Via Flickr user Nicola Jones
A new climate change report claims that rising temperatures could have a serious impact on Texas' economy.
Another report on climate change, another batch of bad news for Texas.
The report, "Risky Business: The Bottom Line on Climate Change,"
examines climate change's economic impact in each state.
A consortium of left-leaning public policy heavies, including former New York City Mayor Michael Bloomberg and former San Antonio Mayor Henry Cisneros, backed the report. Bloomberg Philanthropies funded much of the study.
The report relied on data from new climate models prepared by the Rhodium Group, an economic research firm, in partnership with Risk Management Solutions, one of the world's largest catastrophe-modeling companies.
The picture is particularly bleak for Texas, where the average number of days with a high of over 95 degrees Fahrenheit could jump to over 100 by 2040.
The report concluded that climate change could decimate the so-called "Texas Miracle" economy, claiming that the "boom is at risk from unchecked climate change, which could render this region—already one of the hottest and most weather-vulnerable of the country—at significant economic risk."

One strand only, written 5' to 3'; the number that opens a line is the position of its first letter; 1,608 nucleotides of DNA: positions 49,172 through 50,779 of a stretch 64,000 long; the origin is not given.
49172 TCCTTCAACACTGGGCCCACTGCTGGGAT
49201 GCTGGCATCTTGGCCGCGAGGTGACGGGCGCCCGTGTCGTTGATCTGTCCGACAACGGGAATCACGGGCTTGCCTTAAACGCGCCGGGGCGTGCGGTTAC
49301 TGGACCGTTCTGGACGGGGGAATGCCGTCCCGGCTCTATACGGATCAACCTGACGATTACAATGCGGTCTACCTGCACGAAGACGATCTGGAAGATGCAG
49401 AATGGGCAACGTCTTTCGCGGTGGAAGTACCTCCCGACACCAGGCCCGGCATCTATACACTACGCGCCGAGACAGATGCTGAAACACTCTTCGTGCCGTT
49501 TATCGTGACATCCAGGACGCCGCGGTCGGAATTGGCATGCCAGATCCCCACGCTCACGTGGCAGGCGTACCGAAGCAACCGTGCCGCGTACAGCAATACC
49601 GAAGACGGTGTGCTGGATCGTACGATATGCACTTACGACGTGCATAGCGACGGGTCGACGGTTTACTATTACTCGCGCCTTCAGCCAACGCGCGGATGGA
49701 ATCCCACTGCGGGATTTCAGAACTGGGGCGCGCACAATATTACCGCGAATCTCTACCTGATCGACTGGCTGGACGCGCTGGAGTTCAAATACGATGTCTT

Screenshot from Risky Business: The Bottom Line on Climate Change
This graphic displays the average increase in temperature for every county in Texas through the end of the century.
Here are highlights of the report's findings for Texas:
- The jump in temperature could cause over 4,500 heat-related deaths annually by 2040.
- Extreme heat could drive down labor productivity by almost 2 percent, at a cost of at least $12.5 billion annually to Texas' economy.
- Commercial energy expenditures will likely increase by 12 percent by 2040 due to expanded demand.
- Crop yields, including hay, cotton and corn, could drop by nearly a quarter.
- Sea levels at Galveston could rise by two feet by 2050, and five feet by 2100. The increase will displace residents and businesses, and result in more intense damage during storms. The cost of shoreline damage could top $650 million annually.
The report's authors call for "policymakers and business leaders act aggressively to adapt to the changing climate and to mitigate future impacts by reducing their carbon emissions," in order to avoid such results.
More details, including interactive maps and additional projections, are available at the report's website